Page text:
Friday, June 6, 2014

Reproducibility and Java Collections

I've been immersed in Java coding for a research project, and I keep tripping over unintentional randomness in the execution of my code. Coincidentally, I happened to read a blog post today titled "Some myths of reproducible computational research", by C. Titus Brown, a faculty member (one of those hybrid species: Computer Science and Biology) at Michigan State University, my former employer. The post is worth reading. I've seen quite an up-tick in online discussions of the importance of reproducible research, sharing code, sharing data etc., to which I will add one more virtue (specific to computational research): it's a darn site easier to debug a program whose behavior is deterministic compared to debugging an inherently stochastic program.

That brings me to a couple of tripwires that have been snagging me on the recent project (and some other projects, for that matter). First, any code that uses parallel threads is capable of injecting some unwanted randomness. A given thread will consume different amounts of time in different runs, due to uncontrollable (and hence, for our purposes, "random") interference by external processes that from time to time are swapped into the CPU core running the given thread. If your program has multiple interdependent threads, the timing of when one thread gets a message from another thread will be different on each run unless you do some serious (and IMHO seriously tedious) magic to synchronize them. I generally shy away from coding multiple threads myself, the exception being programs with a graphical user interface, where the GUI has its own set of scheduling/event threads, and really lengthy computations need to be done in "worker" threads to avoid paralyzing the GUI. Even then, when I'm using a multithreaded library such as CPLEX, execution times vary in unpredictable ways.

The second tripwire has to do with Java collections. As a mathematician, I tend to think in terms of matrices, vectors and sets, and not so much in terms of lists and maps. I'll often code a collection of objects as a HashSet, both because I think of them as a (mathematical) set rather than a list, and because the Set interface in Java has one key property not shared by the List interface: adding an object to a Set that already contains it does not create a second instance of the object. Unfortunately, a key shortcoming (IMHO) of HashSet is clearly spelled out in its documentation:
It makes no guarantees as to the iteration order of the set; in particular, it does not guarantee that the order will remain constant over time.
To give one example of what this implies for reproducibility (and debugging), I coded a heuristic for constructing a spanning tree that takes eac node from a set (as in HashSet) of unattached nodes and links it to randomly selected node from the tree under construction. The selection of the node already in the tree to which the new node will be linked (by an edge) is done using a pseudorandom number stream with an explicit, user-specified seed. By repeating the seed, I could reproduce the choices of those nodes, if only the rest of the heuristic were deterministic. Unfortunately, because iterating over a HashSet is random in irreproducible ways, I get a different tree each time I run the code, even with the same seed value. So I need to change that HashSet to a list of some sort ... and I need to remember this lesson the next time I'm tempted to use a HashSet.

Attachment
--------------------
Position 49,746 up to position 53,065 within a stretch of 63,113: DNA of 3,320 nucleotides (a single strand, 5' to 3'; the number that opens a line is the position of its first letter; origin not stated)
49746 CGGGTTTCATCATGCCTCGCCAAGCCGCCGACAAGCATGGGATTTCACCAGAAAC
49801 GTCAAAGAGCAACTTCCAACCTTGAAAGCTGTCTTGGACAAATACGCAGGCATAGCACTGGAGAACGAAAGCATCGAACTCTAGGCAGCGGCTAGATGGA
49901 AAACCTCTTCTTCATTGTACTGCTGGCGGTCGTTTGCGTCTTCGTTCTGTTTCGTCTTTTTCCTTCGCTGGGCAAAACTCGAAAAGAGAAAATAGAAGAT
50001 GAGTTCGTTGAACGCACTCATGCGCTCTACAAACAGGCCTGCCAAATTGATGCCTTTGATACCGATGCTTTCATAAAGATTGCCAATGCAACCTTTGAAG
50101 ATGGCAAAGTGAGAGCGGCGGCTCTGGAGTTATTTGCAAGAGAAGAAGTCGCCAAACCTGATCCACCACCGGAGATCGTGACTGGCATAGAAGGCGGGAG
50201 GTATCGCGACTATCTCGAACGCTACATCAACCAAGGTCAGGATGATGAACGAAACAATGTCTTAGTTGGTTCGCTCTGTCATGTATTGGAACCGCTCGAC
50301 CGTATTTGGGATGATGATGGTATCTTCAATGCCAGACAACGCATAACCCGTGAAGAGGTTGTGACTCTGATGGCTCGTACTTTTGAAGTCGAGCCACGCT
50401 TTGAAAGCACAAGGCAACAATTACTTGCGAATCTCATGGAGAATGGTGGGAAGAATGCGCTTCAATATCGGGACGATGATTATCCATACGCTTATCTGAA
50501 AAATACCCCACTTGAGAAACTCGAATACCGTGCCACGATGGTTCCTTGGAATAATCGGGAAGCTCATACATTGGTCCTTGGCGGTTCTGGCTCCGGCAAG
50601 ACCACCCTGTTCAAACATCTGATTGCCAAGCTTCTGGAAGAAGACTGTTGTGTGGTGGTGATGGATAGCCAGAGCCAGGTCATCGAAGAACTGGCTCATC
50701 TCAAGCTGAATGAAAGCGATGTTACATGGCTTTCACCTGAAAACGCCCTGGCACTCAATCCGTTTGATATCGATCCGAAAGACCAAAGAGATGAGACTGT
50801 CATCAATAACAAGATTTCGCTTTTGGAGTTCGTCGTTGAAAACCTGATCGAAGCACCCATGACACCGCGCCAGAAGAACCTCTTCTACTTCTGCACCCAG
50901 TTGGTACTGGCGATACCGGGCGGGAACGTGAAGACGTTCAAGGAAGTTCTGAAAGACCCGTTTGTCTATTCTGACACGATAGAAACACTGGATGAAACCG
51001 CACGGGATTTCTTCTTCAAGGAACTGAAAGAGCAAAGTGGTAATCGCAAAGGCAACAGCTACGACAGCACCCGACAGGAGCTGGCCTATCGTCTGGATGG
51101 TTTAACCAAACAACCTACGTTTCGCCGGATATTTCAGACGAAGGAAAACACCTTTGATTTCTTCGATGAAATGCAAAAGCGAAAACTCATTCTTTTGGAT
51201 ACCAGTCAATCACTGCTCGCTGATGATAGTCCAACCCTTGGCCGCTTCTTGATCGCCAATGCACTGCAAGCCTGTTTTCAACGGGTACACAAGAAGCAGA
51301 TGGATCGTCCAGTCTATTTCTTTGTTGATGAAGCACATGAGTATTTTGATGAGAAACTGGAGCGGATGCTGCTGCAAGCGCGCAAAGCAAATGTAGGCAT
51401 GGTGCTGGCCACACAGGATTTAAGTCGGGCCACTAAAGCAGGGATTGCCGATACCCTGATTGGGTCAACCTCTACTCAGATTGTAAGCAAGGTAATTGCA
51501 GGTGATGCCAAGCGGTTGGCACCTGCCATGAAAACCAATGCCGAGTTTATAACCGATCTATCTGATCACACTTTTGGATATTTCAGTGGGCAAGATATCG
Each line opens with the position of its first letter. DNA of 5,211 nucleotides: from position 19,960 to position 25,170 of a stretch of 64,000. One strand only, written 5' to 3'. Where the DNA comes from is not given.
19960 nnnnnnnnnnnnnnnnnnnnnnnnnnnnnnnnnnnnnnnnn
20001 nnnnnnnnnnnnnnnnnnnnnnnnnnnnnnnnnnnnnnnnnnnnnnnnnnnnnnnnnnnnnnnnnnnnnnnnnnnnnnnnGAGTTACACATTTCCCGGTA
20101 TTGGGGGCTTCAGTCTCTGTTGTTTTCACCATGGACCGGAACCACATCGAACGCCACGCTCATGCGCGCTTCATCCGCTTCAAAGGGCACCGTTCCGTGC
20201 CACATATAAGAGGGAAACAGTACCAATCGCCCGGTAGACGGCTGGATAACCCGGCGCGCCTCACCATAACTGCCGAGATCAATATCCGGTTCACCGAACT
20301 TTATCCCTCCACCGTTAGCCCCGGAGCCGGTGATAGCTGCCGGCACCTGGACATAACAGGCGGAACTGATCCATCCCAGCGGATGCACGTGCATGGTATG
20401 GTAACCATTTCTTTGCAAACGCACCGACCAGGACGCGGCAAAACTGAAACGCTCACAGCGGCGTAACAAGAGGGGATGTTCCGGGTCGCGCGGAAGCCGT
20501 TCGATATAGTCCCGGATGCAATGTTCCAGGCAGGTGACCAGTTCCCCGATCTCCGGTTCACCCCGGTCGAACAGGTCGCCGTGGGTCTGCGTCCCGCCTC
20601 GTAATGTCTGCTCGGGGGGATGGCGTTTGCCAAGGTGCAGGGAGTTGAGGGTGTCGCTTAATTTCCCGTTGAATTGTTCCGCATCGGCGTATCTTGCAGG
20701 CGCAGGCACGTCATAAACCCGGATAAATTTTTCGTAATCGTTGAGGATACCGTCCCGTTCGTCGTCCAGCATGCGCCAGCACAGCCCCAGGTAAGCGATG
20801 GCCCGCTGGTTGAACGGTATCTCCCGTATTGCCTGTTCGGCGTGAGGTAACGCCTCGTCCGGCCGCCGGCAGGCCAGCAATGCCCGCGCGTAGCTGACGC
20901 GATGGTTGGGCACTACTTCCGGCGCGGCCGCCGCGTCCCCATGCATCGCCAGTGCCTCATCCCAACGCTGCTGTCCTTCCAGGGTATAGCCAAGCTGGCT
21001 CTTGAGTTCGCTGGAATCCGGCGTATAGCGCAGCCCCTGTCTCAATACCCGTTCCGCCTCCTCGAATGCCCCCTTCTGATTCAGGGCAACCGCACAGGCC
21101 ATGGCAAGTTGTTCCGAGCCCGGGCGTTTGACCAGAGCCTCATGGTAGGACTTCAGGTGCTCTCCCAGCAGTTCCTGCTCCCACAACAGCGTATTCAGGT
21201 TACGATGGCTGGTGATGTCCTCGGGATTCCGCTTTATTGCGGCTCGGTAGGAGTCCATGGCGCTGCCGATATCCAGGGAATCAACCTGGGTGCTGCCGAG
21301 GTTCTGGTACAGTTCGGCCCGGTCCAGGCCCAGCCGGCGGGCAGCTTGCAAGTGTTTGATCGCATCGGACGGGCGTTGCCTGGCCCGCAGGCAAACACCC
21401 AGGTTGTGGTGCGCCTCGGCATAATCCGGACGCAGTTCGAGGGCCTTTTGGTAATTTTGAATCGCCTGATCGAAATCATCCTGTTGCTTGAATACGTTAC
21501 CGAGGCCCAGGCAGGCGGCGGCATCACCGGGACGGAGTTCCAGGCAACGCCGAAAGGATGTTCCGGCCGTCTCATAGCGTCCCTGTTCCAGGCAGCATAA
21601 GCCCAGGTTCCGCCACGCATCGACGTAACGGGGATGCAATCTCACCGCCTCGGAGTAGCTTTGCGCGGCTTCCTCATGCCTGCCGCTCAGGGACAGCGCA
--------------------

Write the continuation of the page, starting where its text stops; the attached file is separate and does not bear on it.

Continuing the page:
6 comments:

  1. Isn't there some kind of ordered map in Java? A quick search suggests LinkedHashSet, but I haven't fully read through the documentation.

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    1. Geoffrey De Smet posted a comment on G+ (https://plus.google.com/u/0/+PaulRubin/posts/DQpP89wkLNp) indicating that LinkedHashSet and LinkedHashMap produce reproducible results without large performance penalty.

      TreeMap and TreeSet are ordered in the sense of sort-order. I imagine there's a performance penalty for the sorting, but perhaps it's not too bad.

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    2. I've used TreeSet a bit for this sort of thing, substituting it for HashSet when faced with similar problems. While I haven't actually run any explicit benchmarks, the performance of applications dealing with sets of thousands to hundreds of thousands of records didn't seem to get worse. At least, it didn't depreciate to the point where I investigated why.

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    3. Ryan: Thanks, that's useful to know. I did a global search-and-replace on two projects, replacing HashSet and HashMap with LinkedHashSet and LinkedHashMap. Everything that worked before still worked, and I did not notice any performance penalty -- but, unlike you, I wasn't working with any large data instances.

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  2. Thanks for sharing your experience on that. We ran into similar issues with a Python tool we developed for generating and customizing optimization models. It used collections which was convenient but didnt keep the order in which we added items. When iterating through the constraint collection to build the models, it entered the constraints in a different order each time. Thus, running the same model with CPLEX multiple times would result in different optimal basis, leading in turn to significantly different run times.

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    1. Marc-Andre: I find it a little bit reassuring that the same thing can happen with collections in Python. I was half expecting an "I told you so" from the Pythonistas (ii.e., this is what I get for resisting the Python wave and sticking with Java). :-)

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